4 November 2010 “The sun doesn’t shine the same way everywhere” – an unforgettable meeting with Marjane Satrapi
The long awaited meeting with Marjane Satrapi – the author of the famous comics and animated film Persepolis – gathered loyal fans of her works, who already 20 minutes before the appearance of the guest filled up the MCK hall on the Main Market. Despite her engagement in works on a new production based on her comics Chicken with plums, the author was able to come to Krakow and reveal some unusual stories and enchant the festival's public.
The first question of the host of the meeting, Grzegorz Jankowicz, concerned the genesis of the need of story-telling through comics. Was it the absence or presence of someone that became enzyme of comics stories? Satrapi – with adequate zest and humour – after greeting the public replied: “Everyone was there and nobody was there.” She emphasised at the beginning, that she often asks herself such a question, because we want to know where the truth lies and how the text refers to reality. “In Persepolis”, she continued, “I told a story taken from my own life, but not entirely...” As she disclosed, for the needs of the narration, she changed many elements: “What’s the significance to reality whether somebody is 14 or 18 years old. When someone, who is a friend, dies – the truth of emotions remains the same. There is never an objective point of view [...] I write comics stories, because I like to draw and write. I can’t chose between one and the other.”
In Satrapi’s opinion, comics is an art dedicated “for children and adults behind in development”. “Drawing is more representative for truth – more than photography. The latter is a truth we see. Drawing has also the subjectivity of the person, who creates it.” Drawing allowed – which she emphasises during the meeting – to maintain the sense of humour adequate to it. “It was about showing the history of Iran in a way that that it hasn’t been told yet.” Persepolis was to deny the falsified picture of the Near East, which we know from the media, through humour and distance. The author of Wyszywanki did not hide that the author of Maus, Art Spiegel, had a great impact on her artistic sensitivity, whom she met right after coming to France and whose work inspired her in her later work. “Even those, who I don’t like, inspired me” she emphasised.
The Iranian-French artist of graphic stories charmed the Krakow public with an anecdote from her childhood on the subject of consequence, which the book History of western philosophy by Bertrand Russell made an impact on her. – “A week after I had read this, I broke my neighbour's window. Father asked: “Why did you do it?” “Because I’m like a river, never the same.” In telling about the experience of life in a totalitarian country, she reminded that Poland is a country in which its comprehension is definitely easier. “I defend freedom today, but when I was 19 years old, in order not to get caught by the guards of revolution, I gave away someone who was harassing me. Fear paralysed me. I’m imperfect. It needs to be talked about. That’s what makes a human being a true living thing. Fear makes us cowards. If I want to criticise the system – first I must begin with myself. In a moment, with a smile on her face, she added: “I prefer myself than Britney Spears, who went crazy at the age of 26.”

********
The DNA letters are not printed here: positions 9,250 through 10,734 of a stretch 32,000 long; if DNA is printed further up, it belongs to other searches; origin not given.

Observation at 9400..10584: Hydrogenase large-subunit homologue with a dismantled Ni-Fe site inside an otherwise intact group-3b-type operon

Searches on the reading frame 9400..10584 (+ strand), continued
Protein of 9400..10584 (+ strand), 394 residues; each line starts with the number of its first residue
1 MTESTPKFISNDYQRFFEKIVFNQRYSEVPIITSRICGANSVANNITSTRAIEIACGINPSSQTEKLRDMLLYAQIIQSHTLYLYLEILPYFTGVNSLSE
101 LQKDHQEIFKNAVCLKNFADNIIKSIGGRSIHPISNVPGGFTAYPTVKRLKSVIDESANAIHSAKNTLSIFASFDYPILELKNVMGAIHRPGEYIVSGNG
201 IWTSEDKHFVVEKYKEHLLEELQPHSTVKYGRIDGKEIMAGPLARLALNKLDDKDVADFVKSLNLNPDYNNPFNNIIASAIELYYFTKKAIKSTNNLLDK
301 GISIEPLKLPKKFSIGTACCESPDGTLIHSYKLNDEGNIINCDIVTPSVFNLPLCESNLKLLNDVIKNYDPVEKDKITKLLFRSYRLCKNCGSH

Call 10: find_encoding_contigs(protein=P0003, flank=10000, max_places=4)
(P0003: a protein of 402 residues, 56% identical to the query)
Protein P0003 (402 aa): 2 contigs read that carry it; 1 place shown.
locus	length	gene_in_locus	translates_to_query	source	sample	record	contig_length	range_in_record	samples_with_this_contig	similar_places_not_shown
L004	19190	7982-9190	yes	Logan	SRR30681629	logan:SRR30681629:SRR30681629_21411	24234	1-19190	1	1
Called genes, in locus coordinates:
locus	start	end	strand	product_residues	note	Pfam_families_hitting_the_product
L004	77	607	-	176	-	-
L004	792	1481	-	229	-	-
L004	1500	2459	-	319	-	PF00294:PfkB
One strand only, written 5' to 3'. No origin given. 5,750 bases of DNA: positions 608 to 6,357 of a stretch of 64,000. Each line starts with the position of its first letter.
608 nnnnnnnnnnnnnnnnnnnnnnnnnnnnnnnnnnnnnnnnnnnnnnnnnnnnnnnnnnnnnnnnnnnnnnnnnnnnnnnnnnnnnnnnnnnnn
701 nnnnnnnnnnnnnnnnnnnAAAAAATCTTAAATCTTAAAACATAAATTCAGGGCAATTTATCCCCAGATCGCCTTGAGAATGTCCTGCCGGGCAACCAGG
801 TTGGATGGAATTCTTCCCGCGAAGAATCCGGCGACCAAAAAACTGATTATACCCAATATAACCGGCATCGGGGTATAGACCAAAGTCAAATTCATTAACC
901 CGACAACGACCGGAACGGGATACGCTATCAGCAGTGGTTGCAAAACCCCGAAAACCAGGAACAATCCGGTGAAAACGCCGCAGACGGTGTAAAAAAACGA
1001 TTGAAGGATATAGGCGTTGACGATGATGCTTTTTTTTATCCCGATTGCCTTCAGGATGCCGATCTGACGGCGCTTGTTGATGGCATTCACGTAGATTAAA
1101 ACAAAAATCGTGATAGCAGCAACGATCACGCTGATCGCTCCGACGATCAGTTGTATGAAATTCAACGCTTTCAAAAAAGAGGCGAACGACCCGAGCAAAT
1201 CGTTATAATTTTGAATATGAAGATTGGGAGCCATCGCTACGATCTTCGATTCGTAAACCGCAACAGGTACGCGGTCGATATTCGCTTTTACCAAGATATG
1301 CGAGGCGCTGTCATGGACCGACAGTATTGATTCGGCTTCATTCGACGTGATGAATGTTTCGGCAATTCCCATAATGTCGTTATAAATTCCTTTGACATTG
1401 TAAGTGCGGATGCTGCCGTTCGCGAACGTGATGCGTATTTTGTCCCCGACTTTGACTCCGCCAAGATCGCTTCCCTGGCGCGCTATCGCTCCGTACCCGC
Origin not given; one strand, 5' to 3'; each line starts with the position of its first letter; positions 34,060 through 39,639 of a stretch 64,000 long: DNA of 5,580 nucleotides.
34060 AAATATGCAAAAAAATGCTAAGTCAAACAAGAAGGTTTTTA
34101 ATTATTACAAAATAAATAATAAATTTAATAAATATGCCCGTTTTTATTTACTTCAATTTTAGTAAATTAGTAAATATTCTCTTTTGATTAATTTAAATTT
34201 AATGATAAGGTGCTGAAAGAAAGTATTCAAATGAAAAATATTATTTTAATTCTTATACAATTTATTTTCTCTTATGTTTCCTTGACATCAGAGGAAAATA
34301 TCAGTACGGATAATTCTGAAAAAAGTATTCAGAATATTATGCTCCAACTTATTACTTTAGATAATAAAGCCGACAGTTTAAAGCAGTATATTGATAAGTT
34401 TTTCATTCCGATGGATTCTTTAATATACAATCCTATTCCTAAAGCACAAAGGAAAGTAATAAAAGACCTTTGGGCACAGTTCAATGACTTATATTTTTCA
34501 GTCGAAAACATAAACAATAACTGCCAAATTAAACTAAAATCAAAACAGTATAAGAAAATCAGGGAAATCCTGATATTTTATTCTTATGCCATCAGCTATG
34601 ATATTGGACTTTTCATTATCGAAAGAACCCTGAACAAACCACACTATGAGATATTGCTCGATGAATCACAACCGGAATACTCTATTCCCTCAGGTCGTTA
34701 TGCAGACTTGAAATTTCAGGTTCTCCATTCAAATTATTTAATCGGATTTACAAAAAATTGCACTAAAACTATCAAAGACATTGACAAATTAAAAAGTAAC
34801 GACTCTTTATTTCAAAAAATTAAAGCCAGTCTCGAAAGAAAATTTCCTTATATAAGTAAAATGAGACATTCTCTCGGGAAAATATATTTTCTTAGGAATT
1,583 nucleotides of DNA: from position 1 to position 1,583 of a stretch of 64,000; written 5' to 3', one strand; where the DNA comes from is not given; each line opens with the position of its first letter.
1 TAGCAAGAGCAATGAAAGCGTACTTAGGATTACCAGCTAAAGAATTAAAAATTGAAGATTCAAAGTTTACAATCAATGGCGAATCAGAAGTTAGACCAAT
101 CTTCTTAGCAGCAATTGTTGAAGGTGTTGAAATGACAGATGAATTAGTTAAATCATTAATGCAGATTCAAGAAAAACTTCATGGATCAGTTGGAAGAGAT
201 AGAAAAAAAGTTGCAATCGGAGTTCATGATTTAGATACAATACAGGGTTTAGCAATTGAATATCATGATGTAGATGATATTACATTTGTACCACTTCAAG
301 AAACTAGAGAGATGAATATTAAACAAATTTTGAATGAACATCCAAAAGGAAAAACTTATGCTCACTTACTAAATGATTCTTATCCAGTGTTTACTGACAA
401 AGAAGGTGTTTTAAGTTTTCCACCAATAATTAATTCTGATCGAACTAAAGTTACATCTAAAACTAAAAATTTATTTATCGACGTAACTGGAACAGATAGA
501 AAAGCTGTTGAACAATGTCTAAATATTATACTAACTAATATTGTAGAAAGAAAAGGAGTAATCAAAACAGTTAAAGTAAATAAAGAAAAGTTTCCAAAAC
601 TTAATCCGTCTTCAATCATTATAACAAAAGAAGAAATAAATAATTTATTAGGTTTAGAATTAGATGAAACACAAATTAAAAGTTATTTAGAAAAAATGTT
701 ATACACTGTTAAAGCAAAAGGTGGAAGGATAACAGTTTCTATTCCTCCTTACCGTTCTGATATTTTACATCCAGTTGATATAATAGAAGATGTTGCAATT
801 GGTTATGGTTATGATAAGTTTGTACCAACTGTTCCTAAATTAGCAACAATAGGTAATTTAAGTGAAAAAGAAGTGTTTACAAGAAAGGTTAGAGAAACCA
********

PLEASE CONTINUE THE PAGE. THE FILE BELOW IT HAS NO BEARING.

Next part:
At the question of the presence of her work in Iran in relation to the success of the comics and film Persepolis she replied: – “In the 80s I bought Pink Floyd albums on the black market. After years I saw myself on the black market. Yes, I belong to the black market in Iran” she commented.
At the question of how she feel most – an Iranian or European? She replied: – “For me, culture is a global chain of elements connected with one another. There is no border here [...] I have room in me for both these cultures. Emotionality, hospitability is very Iranian in me. There are also clearly French sides. However, everything functions mutually. How to define myself? For me Iran is my mother, France – my wife. I love my mother, although she can be crazy, I’ll do anything for her. France I can betray, because I chose it myself. They are different relations. Believe me, the sun doesn’t shine the same way everywhere. The colour of the sky is not identical everywhere. The leaves don’t smell the same everywhere. I come from a specific place and time, which will always belong to me.” This part of the statement of the author of Persepolis, nominated for an Oscar, the festival's public award with a great applause.
Jankowicz also asked about the incessant need of story-telling and the creation of the grandmother, who returns to the pages of her comics: “Older people always fascinated me. As a child I loved to spend time with them. They would constantly tell me stories. My grandmother was a very free person, one who hated moralising. She believed that moralising is given by responsibility not by the law. Gran didn’t have any middle-class courtesy in her, she always said what she was thinking. I was lucky to have been raised by her.”
Asked about her work on her most recent production based on Chicken with plums, she disclosed: “Work was very long and arduous. Finally, money was found for realisation. I’m very happy that now the editing is in progress. There were a few explosions, but when she was a pyromaniac as a child. I like explosions.”
The meeting with Marjane Satrapi will surely be remembered for a long time by the loyal readers of her comics stories. Now we are impatiently waiting for the premiere of Chicken with plums and for another meeting with Marjane Satrapi in Krakow. Hopefully, as soon as possible!